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Breathing room

1. Ideas for simple meals I can stockpile at work? I'm having flashbacks to the stash of dried vegetables, TVP, and ramen packets in Texas. Similar circumstances here, except I've sworn off orangutan killer palm oil so most brands of ramen are off the list. A big part of me is in denial that this is necessary again, but on the other hand it's been super depressing to get home at 8 pm, hungry. I'm thinking possibly MRE Indian food plus instant rice.

2. Getting to work on "real" science feels like a small breath of fresh air, a small chance to quell the interior panic over how slow I've been in making progress on publications and such.

3. Time to grade exams so I can post midterm grades. To do: learn how to post midterm grades. Yeah.

4. I think next week's homework is going to consist of a short writing assignment about some specific aspect of biotechnology (e.g. bacterial cloning, DNA sequencing, CRISPR-Cas9, DNA printing, gene therapy, RT-PCR, microarrays). I have been keeping an eye out for short commentary pieces on these subjects that have been published in academic journals and that highlight benefits, drawbacks, and limitations of these techniques as they're used today.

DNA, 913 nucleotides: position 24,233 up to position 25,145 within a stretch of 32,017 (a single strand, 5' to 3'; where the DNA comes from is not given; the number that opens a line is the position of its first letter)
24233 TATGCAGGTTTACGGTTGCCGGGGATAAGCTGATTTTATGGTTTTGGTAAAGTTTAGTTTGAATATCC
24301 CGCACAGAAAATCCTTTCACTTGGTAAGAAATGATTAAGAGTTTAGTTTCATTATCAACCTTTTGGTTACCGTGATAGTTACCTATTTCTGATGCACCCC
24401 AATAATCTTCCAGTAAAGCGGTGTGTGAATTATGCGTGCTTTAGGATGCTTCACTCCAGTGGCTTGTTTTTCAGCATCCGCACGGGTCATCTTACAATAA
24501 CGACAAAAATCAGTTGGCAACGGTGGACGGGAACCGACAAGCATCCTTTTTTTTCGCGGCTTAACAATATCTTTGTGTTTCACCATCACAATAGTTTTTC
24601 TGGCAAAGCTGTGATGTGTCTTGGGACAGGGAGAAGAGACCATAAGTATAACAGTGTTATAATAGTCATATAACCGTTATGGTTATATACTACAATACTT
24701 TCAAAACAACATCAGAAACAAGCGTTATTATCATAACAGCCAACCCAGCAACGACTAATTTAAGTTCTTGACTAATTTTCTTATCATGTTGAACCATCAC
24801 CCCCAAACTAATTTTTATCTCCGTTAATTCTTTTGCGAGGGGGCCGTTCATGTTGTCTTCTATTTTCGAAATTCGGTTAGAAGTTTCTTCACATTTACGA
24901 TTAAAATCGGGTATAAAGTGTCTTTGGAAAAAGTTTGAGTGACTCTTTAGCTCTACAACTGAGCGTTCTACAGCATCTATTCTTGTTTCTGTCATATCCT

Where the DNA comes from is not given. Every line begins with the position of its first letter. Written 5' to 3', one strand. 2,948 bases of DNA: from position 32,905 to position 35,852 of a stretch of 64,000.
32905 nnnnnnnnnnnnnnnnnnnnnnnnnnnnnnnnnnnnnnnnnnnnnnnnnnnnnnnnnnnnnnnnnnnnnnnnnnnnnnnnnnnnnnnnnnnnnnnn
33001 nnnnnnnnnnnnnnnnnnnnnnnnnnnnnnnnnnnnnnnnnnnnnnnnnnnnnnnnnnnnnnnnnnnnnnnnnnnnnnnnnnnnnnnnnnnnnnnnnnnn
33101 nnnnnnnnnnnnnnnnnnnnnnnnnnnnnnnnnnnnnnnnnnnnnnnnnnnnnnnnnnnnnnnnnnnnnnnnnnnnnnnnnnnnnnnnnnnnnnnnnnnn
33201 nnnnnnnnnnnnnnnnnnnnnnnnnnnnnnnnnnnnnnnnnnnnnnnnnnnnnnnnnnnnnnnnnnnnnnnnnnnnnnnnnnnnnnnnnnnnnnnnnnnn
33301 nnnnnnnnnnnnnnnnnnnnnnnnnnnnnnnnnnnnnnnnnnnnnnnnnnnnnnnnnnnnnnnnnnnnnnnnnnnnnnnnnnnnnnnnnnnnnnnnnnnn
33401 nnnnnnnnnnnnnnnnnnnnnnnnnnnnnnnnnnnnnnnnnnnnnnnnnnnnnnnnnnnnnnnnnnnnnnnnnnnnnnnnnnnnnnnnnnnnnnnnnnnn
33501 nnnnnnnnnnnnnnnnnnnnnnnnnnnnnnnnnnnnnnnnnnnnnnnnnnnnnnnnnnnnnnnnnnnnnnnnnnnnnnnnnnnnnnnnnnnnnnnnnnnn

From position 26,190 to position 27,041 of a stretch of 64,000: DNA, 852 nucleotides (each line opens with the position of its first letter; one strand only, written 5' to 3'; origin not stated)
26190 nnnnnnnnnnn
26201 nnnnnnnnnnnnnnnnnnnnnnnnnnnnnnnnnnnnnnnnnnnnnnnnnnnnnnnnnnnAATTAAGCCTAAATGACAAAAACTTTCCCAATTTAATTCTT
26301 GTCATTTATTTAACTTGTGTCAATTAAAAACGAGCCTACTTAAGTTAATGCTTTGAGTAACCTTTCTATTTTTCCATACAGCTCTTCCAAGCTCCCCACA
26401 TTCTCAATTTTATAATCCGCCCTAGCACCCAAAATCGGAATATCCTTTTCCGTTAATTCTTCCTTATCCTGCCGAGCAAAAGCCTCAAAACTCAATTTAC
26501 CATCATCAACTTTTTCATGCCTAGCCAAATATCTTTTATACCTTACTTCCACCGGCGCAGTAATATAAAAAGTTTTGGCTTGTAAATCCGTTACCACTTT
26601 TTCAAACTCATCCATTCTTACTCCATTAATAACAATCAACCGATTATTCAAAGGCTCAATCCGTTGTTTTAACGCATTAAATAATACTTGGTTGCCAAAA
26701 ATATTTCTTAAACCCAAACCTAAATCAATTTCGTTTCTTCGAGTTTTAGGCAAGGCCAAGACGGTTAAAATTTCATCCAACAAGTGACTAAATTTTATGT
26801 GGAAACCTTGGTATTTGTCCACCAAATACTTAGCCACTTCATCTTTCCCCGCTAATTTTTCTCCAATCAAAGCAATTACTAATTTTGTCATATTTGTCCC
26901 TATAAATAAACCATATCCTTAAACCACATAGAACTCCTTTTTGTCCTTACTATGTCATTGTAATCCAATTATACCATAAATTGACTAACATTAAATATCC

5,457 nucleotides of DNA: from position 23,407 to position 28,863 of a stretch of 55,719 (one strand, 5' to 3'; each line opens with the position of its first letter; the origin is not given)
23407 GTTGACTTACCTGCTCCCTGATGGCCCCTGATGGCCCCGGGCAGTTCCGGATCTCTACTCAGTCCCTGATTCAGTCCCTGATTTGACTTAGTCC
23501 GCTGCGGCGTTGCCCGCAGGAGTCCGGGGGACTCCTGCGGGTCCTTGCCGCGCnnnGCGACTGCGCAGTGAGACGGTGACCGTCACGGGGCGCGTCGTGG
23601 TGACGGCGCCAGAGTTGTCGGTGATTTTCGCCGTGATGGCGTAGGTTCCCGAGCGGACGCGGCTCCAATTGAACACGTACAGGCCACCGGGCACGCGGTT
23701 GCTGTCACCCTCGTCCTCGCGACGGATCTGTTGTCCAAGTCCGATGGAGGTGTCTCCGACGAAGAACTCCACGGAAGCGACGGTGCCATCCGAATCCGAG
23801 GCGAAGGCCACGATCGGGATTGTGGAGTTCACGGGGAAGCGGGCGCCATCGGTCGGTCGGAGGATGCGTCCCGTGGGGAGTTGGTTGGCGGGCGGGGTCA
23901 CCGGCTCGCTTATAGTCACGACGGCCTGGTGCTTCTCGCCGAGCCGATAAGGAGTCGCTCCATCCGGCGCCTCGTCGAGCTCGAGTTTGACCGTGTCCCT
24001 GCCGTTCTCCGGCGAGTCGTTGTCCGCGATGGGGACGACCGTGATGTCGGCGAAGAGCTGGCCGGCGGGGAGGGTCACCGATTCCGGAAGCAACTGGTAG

The challenge is how to give purpose to the writing assignment so it isn't merely an academic exercise, so to speak. One possibility might be to dust off the format of an Op-Ed. Hmm. Or perhaps get students thinking about arguing for a specific policy about the use of their chosen biotechnology topic. Other possibilities? Maybe we could try to think of ways to communicate with the public about a specific topic, not strictly limited to print/writing. Hmm. I suppose what I could do is ask for a summary, then ask an open-ended question about ways to get a larger audience to effectively grapple with the subject. (propose a method to teach people about this topic / engage them in the issue; for example...)

This is one of those things that could either be a great success, or it could be terrible.

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